To people familiar with sunny Silicon Valley, Finland may seem like a questionable tech hub. But thanks to the telecommunications giant Nokia, for years the snowy Scandinavian nation served as one of the central destinations in Europe for tech workers. Once Nokia began to collapse, however, the fortunes of many Finnish engineers declined as well.
These formerly prominent staffers then signed up for unemployment benefits in the hopes that the tech industry would turn around. When jobs largely failed to return, they were left in a strange predicament. While many could easily land jobs at startups, this meant they would lose their unemployment benefits. Plus, startups are risky, unstable ventures in the best circumstances, let alone the struggling Finnish tech industry. Rather than take a chance and fail, many skilled workers chose to remain on government assistance.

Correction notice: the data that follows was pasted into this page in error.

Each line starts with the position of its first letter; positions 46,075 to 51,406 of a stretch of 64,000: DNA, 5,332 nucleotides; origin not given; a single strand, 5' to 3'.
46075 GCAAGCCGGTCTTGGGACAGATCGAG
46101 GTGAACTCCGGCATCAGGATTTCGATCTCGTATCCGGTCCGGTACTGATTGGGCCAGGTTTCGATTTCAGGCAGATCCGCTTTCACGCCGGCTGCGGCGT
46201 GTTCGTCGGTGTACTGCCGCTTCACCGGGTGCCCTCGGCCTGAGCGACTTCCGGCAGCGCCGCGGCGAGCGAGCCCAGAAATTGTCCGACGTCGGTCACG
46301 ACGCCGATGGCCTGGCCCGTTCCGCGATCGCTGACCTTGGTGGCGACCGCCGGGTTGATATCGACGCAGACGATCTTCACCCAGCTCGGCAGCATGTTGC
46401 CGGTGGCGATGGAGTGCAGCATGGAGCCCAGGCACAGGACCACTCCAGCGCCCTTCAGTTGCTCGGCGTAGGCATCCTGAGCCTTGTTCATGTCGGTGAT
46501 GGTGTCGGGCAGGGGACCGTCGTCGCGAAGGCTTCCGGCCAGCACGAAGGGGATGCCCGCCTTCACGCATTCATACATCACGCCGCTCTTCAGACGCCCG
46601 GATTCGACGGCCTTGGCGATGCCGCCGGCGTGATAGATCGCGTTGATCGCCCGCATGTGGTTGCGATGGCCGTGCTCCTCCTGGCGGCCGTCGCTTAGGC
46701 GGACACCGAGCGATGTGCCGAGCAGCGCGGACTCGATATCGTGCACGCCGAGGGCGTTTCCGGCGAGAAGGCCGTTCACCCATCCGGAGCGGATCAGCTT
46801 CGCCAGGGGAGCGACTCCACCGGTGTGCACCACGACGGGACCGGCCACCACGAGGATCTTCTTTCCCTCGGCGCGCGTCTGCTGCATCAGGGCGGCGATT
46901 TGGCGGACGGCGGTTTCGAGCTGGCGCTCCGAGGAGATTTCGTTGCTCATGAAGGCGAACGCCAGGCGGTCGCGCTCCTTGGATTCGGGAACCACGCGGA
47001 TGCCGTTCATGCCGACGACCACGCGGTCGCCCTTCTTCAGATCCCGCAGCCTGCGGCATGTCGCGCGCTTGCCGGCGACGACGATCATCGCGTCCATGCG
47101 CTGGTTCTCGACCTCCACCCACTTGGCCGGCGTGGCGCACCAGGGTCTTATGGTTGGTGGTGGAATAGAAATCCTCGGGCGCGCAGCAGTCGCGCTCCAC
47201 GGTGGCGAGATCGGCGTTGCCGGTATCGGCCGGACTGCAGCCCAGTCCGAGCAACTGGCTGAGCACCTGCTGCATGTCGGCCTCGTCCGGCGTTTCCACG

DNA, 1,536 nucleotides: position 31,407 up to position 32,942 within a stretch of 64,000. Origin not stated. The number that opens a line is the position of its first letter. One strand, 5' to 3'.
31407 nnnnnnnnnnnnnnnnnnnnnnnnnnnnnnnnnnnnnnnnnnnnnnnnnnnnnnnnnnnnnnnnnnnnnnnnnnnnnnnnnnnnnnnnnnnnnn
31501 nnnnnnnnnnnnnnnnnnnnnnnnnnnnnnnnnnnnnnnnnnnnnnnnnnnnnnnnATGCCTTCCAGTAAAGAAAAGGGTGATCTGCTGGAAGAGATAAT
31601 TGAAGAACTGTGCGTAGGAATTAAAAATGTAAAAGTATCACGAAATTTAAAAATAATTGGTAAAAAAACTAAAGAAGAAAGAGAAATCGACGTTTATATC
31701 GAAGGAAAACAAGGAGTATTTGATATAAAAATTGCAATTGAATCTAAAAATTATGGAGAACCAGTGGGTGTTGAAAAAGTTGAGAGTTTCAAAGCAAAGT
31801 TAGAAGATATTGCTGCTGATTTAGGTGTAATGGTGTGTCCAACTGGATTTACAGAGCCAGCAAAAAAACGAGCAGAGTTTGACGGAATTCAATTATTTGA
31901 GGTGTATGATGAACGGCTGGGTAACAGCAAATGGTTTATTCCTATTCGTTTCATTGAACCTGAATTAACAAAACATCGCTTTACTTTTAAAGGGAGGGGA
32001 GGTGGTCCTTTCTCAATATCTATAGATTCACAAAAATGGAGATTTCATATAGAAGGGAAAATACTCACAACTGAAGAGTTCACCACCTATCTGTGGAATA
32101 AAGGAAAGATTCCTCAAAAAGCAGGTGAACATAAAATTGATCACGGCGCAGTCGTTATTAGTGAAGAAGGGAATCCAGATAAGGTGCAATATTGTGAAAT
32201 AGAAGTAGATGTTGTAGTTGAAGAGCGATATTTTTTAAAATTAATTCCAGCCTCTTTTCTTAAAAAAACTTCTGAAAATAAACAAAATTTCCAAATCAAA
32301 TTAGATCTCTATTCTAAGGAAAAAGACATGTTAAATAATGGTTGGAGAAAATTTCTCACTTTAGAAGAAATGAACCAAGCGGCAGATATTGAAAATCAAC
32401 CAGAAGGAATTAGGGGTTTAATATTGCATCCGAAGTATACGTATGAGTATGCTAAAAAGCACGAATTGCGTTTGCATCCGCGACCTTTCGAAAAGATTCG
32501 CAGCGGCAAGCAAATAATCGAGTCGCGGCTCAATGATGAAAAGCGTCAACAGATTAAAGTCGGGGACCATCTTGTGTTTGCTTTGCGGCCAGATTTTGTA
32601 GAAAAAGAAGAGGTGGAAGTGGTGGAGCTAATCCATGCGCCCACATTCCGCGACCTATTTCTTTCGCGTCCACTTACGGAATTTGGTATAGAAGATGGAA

To combat this shrinking workforce, Finnish authorities have initiated an experimental program that has drawn attention throughout the world. Starting this month, the government will grant a basic income of 560 euros ($587) to 2,000 randomly picked unemployed citizens. The idea is to keep these people on some form of assistance while also allowing them to seek out additional income. Their basic salary is deducted from whatever benefits they already receive and continues even if they find a job. Officials say that they want to eliminate citizens’ fears “of losing out something.” But whether people use this opportunity for education or idleness remains to be seen. “It’s highly interesting to see how it makes people behave,” said Finnish official Olli Kangas. “Will this lead them to boldly experiment with different kinds of jobs? Or, as some critics claim, make them lazier with the knowledge of getting a basic income without doing anything?”
- What are the pros and cons of Finland’s basic income plan?
- Would a universal basic income work in the U.S.?
Sources: Jari Tanner, “Finland to Pay Unemployed Basic Income of $587 Per Month,” Associated Press, January 2, 2017; Peter S. Goodman, “Free Cash in Finland. Must Be Jobless.,” The New York Times, December 17, 2016. Photo by Dave_S.